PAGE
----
berries crimson red. This is when farmers flood the fields to
facilitate the wet harvest, a process that largely replaced dry
picking in the late 1960s. Since cranberries have air pockets in
their core, once they’re separated from their vines they float,
making them easier to gather. Wet-harvested berries account
for 97 percent of the yield and are used for processed foods, including juices. ( The berries that produce white cranberry juice
are picked just before they turn red.) The remaining 3 percent
of the cranberry harvest is picked from pre-flooded fields; these
berries are sold fresh in the produce section.
The best test of a fresh cranberry is to see if it will bounce, an
experiment Conner invites 10-year-old Jackson Windsor-Starr
from Hermosa Beach, California, to demonstrate by dropping
a few berries on the floor of the shed. Ocean Spray uses a more
sophisticated bounce-board separator to divide the good fruit
from the spoiled.
Pine Barrens Native Fruits, like most of the cranberry growers in New Jersey, is a member of the Ocean Spray Cooperative. The farm sells about 98 percent of the 8 million pounds of
cranberries it harvests each year to Ocean Spray. New Jersey’s
cranberry industry once claimed more than 450 growers tending 14,000 acres of cranberry bogs. Today, it is down to fewer
than 20 growers farming 2,500 acres, according to Conner.
“Cranberry farming is hard to get into and hard to get out of,”
Conner says. “It’s difficult to get permits to create a bog. And
once you’re in it, it’s hard to find buyers because most people
don’t want to farm these days.”
Conner also describes the health benefits of the cranberry
(high in vitamin C, fiber and antibacterial agents) and the vari-
ous cranberry by-products ( juice, sauce, and what’s quickly
becoming the most popular product, sweetened dried cranber-
ries, or Craisins, introduced by Ocean Spray in 1993).
Finally, the group boards two buses and heads for the bogs.
Driving down a narrow dirt road, we are flanked by cranberry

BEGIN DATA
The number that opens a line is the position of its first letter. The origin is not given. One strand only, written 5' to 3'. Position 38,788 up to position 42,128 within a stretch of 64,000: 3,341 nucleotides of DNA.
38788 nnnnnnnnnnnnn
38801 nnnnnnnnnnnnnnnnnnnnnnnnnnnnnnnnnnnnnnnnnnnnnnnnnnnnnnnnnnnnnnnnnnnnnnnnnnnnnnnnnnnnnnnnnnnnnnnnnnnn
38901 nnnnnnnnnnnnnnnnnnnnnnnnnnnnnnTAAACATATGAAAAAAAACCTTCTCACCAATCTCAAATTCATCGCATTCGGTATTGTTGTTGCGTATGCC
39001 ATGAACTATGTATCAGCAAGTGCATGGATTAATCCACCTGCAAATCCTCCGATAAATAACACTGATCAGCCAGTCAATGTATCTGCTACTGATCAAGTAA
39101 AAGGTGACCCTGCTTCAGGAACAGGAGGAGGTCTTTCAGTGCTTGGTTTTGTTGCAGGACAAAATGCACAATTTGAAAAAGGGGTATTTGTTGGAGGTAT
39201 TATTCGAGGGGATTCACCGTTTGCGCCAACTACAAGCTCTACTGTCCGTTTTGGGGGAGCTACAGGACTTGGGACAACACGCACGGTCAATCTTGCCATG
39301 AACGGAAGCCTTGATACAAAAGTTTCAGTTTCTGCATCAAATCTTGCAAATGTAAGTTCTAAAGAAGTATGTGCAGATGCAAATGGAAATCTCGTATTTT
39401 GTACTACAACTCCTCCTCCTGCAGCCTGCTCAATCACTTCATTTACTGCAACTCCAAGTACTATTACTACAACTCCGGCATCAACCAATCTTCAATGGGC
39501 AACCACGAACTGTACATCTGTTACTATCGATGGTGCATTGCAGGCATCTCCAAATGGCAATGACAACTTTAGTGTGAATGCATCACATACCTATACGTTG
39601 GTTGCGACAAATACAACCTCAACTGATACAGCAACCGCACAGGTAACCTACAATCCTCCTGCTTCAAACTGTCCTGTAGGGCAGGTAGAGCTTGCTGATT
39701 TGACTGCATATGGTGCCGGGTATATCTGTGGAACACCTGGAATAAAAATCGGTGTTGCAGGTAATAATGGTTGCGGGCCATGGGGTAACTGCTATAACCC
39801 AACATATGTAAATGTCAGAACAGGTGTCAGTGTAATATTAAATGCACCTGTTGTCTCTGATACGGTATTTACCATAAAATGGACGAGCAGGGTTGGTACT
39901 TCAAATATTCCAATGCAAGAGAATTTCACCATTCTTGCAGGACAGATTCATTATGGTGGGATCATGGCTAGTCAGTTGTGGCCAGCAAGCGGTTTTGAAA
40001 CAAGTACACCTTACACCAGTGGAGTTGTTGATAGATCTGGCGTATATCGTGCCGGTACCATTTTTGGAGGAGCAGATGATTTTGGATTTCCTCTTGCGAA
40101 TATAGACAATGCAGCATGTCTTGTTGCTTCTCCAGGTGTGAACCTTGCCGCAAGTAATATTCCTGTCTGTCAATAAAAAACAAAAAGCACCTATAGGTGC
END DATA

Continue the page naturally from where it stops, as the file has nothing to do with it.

bogs as far as the eye can see. We stop to watch a harvester with
a rotating water reel passing over the bog, pulling the berries
free from their vine tendrils. The berries float to the surface.
Five farmhands, who have been out since 7 AM, shuffle through
thigh-high, 50-degree water in their oversized, dun-colored
waders, using long wooden planks to corral the newly freed
cranberries. The berries are steered toward another machine
that pumps them into the back of a dump truck. Once full, the
truck takes its load of 5,000 pounds of berries to a preliminary
cleaning station, where a high-pressure water-jet system
washes the fruit and removes debris. The cleaned
berries are passed on to an elevator conveyor and
loaded onto a truck bound for the Ocean Spray
receiving station in Chatsworth, where they’ll be
further cleaned and processed.
The last stop of the three-hour tour is back at
Touring the bogs was a bucket-list item for Susan Jones of
Allentown, Pennsylvania, who was treated to the outing by her
daughter, Amy Rozell of Somers Point. “We got to see every part
of the operation, which was really fantastic,” said Jones. “They
were so enthusiastic and engaged. I have so much respect for
Christopher Reinert had wanted to see a cranberry bog since
he was a child. He and his girlfriend, Emily Schaible, traveled
from Northeast Philadelphia for their visit. “It was so beauti-
ful, and the people were so knowledgeable,” said Reinert. “I’d
recommend it to anyone.”
Kathy and Pete Holmes of Mount Laurel said it was a privi-
lege to visit the bogs. “I thought it was great that they opened up
the family farm to tourists,” said Kathy. “It makes you want to
support local farming.”
A BERRY GOOD TIME Visitors to Pine Barrens Native Fruits in Browns Mills view the cranberry harvest from a tour bus. Later, two agri-tourists
from Philadelphia, Emily Schaible and Christopher Reinert, hit the farm store for jams, salsa and other cranberry treats.
“Cranberry farming is hard to get
into and hard to get out of.” —Brenda Conner